NASA just announced it's building an electric propulsion system

Discussion in 'Technology' started by Iris, Apr 23, 2016.

  1. Iris

    Iris Superhero Member Admin

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    We've made it to the Moon, but if we're going to start exploring the rest of our Universe, we're going to need better spacecraft. With that in mind, NASA has just awarded a US$67 million contract to develop a new electric propulsion system that could eventually take us much deeper into space.


    In essence, electricity is used in place of a chemical propellant to get a spacecraft moving. The tech is slated to be used in the upcoming Asteroid Redirect missions, which aim to explore the ways we could deflect an asteroid headed to Earth, as well as a manned trip to Mars, scheduled for around 2030.


    We've already seen cars start to make the switch to electric, and now our spaceships are going the same way.


    Solar panels will be used to generate an electric charge (of course, cloud cover isn't a problem in space), and the on-board propellant will be ionised using the harvested electricity. These positively charged ions, created by trapping electrons in a magnetic field, are then accelerated out of the ship to provide thrust.


    Electric propulsion isn't exactly new ├óÔé¼ÔÇ£ NASA says it's been working on it for more than 50 years ├óÔé¼ÔÇ£ but as with any technology, it needs to be made cost-effective, safe, and stable before it can be used in a mission. By awarding the new three-year contract to Aerojet Rocketdyne, NASA is hoping to to speed along the process.


    "Work performed under the contract could potentially increase spaceflight transportation fuel efficiency by 10 times over current chemical propulsion technology and more than double thrust capability compared to current electric propulsion systems," said NASA.


    When we start talking about long-distance space trips (the journey to Mars could take eight months or so), fuel efficiency becomes very important. Being able to travel longer distances with less fuel is crucial if we're going to get further out into the great beyond.

    [​IMG]


    Aerojet Rocketdyne will use a reference design developed by NASA to produce a thruster, power processing unit (PPU), low-pressure xenon flow controller, and electrical harness. Xenon is commonly used as a propellant in ion propulsion systems because of the relative ease with which it can be ionised.


    "Through this contract, NASA will be developing advanced electric propulsion elements for initial spaceflight applications, which will pave the way for an advanced solar electric propulsion demonstration mission by the end of the decade," said NASA associate administrator Steve Jurczyk.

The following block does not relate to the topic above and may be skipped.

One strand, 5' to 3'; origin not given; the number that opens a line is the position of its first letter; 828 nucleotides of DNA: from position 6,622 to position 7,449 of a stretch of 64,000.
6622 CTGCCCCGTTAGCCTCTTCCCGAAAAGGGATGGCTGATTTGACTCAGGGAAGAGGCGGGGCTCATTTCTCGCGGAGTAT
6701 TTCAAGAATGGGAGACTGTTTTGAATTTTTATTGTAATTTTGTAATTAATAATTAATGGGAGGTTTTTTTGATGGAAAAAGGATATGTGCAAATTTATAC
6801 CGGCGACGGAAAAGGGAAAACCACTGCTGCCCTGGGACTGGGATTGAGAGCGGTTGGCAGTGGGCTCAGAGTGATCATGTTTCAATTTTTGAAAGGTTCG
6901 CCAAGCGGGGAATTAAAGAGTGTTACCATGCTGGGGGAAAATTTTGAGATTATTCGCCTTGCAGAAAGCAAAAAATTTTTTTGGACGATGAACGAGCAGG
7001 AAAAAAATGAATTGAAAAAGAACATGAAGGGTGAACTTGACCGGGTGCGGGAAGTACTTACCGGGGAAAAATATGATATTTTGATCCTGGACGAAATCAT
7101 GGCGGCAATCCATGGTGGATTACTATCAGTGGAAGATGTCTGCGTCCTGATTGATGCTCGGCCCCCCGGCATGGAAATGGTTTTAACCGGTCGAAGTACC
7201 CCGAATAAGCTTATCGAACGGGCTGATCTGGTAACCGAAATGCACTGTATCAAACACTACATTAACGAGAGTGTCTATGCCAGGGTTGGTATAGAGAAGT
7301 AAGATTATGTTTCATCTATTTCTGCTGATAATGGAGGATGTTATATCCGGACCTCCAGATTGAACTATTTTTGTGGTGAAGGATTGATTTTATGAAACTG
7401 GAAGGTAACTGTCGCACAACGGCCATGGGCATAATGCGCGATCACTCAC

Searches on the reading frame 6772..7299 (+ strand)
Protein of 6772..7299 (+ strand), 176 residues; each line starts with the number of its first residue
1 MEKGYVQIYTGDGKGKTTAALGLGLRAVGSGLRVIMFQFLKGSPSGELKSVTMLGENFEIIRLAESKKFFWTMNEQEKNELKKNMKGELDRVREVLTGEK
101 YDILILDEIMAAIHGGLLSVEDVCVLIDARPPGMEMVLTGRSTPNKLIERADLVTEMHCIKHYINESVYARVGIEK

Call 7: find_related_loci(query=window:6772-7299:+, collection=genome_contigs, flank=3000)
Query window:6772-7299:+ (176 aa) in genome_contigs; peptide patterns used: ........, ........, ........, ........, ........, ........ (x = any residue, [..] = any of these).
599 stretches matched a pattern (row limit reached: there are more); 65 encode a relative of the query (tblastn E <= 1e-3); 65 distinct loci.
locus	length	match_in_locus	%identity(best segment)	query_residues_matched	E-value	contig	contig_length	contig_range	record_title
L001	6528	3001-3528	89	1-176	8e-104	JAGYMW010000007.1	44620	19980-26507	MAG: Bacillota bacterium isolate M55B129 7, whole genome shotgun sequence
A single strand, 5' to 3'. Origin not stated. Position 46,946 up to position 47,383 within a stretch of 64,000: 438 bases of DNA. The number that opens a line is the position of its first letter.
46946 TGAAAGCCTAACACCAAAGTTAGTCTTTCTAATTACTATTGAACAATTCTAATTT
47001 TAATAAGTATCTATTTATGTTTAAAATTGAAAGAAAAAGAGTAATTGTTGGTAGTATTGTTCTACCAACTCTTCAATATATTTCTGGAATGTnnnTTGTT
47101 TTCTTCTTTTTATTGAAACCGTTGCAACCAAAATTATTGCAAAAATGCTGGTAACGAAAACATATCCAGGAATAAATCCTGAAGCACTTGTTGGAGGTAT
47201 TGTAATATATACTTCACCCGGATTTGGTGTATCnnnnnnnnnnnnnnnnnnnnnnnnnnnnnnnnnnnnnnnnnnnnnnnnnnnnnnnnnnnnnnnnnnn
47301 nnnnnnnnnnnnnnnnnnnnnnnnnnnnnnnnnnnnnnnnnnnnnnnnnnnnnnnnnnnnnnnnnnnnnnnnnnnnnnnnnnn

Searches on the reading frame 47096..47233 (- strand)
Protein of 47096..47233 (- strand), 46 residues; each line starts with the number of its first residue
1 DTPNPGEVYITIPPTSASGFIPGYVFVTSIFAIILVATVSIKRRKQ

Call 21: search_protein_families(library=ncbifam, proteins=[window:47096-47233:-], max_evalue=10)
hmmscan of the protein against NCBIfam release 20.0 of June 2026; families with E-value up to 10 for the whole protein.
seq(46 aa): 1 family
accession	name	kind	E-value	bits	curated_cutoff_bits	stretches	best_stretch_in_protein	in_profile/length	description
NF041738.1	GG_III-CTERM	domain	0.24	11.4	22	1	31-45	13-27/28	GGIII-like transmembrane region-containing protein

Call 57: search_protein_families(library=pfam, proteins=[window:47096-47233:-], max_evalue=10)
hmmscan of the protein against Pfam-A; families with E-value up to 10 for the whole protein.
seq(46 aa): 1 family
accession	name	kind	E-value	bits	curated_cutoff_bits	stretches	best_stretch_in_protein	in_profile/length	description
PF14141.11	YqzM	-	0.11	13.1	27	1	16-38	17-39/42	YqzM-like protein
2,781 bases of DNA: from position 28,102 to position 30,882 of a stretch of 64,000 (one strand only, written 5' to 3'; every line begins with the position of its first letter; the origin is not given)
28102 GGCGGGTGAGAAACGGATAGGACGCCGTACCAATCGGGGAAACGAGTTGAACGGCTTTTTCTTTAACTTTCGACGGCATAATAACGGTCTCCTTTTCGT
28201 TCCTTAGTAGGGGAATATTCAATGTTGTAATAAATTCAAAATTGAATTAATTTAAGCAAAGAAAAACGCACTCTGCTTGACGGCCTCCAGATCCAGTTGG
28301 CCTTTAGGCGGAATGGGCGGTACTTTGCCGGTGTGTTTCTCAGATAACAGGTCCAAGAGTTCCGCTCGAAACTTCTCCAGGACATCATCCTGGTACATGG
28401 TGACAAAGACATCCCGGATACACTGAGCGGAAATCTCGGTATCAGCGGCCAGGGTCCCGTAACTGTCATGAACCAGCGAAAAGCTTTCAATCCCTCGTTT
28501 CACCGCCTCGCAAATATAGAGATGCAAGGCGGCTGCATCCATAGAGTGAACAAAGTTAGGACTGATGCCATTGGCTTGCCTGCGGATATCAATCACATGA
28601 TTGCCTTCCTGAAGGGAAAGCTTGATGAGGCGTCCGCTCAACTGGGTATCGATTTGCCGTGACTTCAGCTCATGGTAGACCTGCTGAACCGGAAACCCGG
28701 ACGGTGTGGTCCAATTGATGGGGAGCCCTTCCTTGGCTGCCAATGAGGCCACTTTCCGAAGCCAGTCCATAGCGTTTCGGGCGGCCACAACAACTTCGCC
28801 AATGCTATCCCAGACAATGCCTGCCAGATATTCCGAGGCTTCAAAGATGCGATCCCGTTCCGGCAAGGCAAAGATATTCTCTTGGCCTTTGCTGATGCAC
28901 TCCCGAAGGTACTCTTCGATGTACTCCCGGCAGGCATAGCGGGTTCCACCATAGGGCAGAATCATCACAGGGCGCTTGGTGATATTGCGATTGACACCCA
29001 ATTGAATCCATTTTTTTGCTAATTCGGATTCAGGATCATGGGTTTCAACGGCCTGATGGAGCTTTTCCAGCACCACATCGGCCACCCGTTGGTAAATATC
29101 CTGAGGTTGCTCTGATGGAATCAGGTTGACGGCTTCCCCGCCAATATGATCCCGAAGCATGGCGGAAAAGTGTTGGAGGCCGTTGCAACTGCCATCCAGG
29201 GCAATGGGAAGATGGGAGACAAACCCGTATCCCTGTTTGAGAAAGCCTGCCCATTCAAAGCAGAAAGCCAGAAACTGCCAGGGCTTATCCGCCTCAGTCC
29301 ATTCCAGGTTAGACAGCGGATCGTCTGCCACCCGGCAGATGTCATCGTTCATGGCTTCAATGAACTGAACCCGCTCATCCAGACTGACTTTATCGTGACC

"Development of this technology will advance our future in-space transportation capability for a variety of NASA deep space human and robotic exploration missions, as well as private commercial space missions."


    NASA's Dawn Mission probe also uses solar-electric propulsion, but as The International Business Times reports, the thrusters being developed by Aerojet are expected to be around five times more powerful.

    Source: Science alert
     
  2. forgotten in space

    forgotten in space Champion Super Mod

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    not for the take-off?
     
  3. Sheolite

    Sheolite T&G Addict Registered Member

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    I wonder why they don't do something more innovative in terms of human engineering when they have plenty of things already reverse engineered?
     
  4. lexo

    lexo Resident Elite Registered Member

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    This article seems to concern the infamous EM-drive that's been in the news for almost two years for now. Essentially, as it looks on paper, it seems to be a perpetuum mobile. EDIT: Nvm, it doesn't.

    Huh, what do you mean ( like, aliums? ) ?
     
  5. Sheolite

    Sheolite T&G Addict Registered Member

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    Yes, aliums...
     
  6. lexo

    lexo Resident Elite Registered Member

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    1. Reverse engineering is often as hard, if not even harder, than just engineering.
    2. ... Also, one must consider the possibility that there actually isn't any alium technomonologiums lying around. :P
     
  7. Sheolite

    Sheolite T&G Addict Registered Member

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    That's true enough but it's said the gov't is 70 years ahead technologically than what they reveal and I for one believe in aliums but wouldn't be surprised of they didn't exist at all. I tend to thing they are interdimensional rather than extraterrestrial.
     
  8. lexo

    lexo Resident Elite Registered Member

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    Technology-wise, it's quite possible and one might even argue probable that the military industry is much more advanced than the civilian world can even imagine. However, it's quite a different case to argue that it's so much more advanced that (theoretical-) even the science community wouldn't even have a clue about it (i.e. it defies out current understanding on the fundamental workings of nature to such an extent that it would be considered "impossible", in the scientific sense). I'm not claiming that anyone is saying that at this point, but just, you know, "INB4". :P

    Extraterrestial aliens having visited Earth during recorded human history is highly unlikely, indeed. Extradimensional, *shrugh*, can't prove or disprove, don't even have grounds on which to speculate, tbh. Such being would have such a different perspective on reality that trying to "dumb down" their being/existence (in the ontology-sense) to our plane might well be completely futile.

    As for the EM-drive, search for buzzwords like zero-point energy, Casimir effect (this one in particular, although the NASA EM-drive does not expoit this explicitly), cavity QED...

    EDIT: Ah, here we're just talking about just ion drives. Those are really not special at all. They're essentially just a low-momentum propulsion system that turns out to be really effective in the long run, compared to conventional "burners".